The substance you choose to help you unwind should be irrelevant to any discussion of your merit as a person. The means by which you contribute to society, the ways that you demonstrate kindness to others, the actions you take to improve your life and the lives of those around you should be the criteria by which you’re judged.

The coworker who helped you get a promotion might be a cocaine user. The lady down the street who found your missing dog might down a fifth of vodka every night. Your favorite childhood teacher might have been a two-pack-a-day smoker. The best friend who stood by you during the most difficult time in your life could be hiding an addiction to painkillers.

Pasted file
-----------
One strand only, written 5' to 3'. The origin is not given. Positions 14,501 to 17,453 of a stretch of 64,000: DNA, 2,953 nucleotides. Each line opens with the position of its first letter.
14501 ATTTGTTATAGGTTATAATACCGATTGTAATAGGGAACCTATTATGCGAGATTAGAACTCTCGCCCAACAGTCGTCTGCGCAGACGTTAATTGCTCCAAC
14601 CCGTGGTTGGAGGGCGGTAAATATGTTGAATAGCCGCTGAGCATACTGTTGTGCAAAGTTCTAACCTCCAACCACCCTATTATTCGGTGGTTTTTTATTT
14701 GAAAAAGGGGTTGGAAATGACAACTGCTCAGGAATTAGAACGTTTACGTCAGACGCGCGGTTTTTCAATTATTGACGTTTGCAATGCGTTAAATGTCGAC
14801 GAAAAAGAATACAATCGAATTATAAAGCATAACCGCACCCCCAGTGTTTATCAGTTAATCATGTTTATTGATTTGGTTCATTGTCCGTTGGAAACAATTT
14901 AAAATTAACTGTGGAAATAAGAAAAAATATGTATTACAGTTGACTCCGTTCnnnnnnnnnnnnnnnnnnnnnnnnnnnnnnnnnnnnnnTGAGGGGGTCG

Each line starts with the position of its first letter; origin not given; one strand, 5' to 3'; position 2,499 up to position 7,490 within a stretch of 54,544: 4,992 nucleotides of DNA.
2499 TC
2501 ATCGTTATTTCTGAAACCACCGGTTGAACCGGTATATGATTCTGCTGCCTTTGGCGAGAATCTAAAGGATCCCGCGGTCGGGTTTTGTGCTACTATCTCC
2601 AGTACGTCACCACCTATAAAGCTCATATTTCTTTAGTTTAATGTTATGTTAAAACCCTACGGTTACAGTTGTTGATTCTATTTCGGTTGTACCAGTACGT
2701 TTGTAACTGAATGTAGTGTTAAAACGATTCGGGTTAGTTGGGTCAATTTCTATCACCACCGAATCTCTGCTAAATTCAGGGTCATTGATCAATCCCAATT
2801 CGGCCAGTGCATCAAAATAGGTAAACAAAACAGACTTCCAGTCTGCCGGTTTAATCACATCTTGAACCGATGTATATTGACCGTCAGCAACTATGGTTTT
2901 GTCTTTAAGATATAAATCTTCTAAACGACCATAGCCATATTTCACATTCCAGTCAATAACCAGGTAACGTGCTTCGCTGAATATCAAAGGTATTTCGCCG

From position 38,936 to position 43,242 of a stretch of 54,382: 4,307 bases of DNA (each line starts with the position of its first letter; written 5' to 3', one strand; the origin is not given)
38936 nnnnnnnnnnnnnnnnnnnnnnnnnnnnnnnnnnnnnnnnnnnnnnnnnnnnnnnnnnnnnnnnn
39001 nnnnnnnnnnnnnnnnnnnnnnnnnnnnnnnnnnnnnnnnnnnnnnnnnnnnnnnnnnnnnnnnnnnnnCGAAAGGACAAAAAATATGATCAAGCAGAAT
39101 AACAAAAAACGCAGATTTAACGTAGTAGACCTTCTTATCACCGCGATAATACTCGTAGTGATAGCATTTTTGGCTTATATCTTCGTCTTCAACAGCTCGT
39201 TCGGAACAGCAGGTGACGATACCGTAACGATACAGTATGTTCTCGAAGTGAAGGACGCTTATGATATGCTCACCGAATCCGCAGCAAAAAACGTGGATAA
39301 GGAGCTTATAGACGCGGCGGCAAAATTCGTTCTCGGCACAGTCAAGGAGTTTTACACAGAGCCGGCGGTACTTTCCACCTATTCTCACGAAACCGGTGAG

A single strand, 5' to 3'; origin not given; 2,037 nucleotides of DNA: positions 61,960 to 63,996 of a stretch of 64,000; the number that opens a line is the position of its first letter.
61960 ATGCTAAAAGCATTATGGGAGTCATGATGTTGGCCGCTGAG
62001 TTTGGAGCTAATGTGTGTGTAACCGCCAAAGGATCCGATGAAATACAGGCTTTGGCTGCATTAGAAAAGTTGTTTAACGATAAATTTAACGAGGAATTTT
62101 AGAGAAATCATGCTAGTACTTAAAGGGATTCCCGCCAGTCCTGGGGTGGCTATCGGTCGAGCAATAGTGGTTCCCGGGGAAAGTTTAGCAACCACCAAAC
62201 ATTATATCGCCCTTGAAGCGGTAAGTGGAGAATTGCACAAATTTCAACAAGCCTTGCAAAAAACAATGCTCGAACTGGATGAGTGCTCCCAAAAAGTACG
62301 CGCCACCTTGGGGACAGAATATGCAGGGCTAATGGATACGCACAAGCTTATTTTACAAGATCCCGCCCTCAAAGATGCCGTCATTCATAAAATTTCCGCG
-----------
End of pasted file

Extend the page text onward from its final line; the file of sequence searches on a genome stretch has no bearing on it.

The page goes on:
Plenty of lifelong sober people can be unproductive, unstable assholes.

The point is that, so long as someone’s marijuana use doesn’t affect others, we have little ground to shun that person and venomously protest their right to do it. We all have our vices, our bad habits, and our comforts, many of which we would prefer to keep hidden from others.

If you have a valid argument against marijuana decriminalization, perhaps potential financial repercussions of legalizing it, that’s one thing, but it’s exceedingly arrogant, contemptuous, and illogical to support keeping a defensibly innocuous substance out of the hands of consenting adults just because of your personal beliefs. Especially when the adults using that substance are doing so without harming or disturbing anyone else.

This description may include people who you know, people you respect, maybe even loved ones.

So get off of your high horse.



Why do we have to prove that marijuana is safe?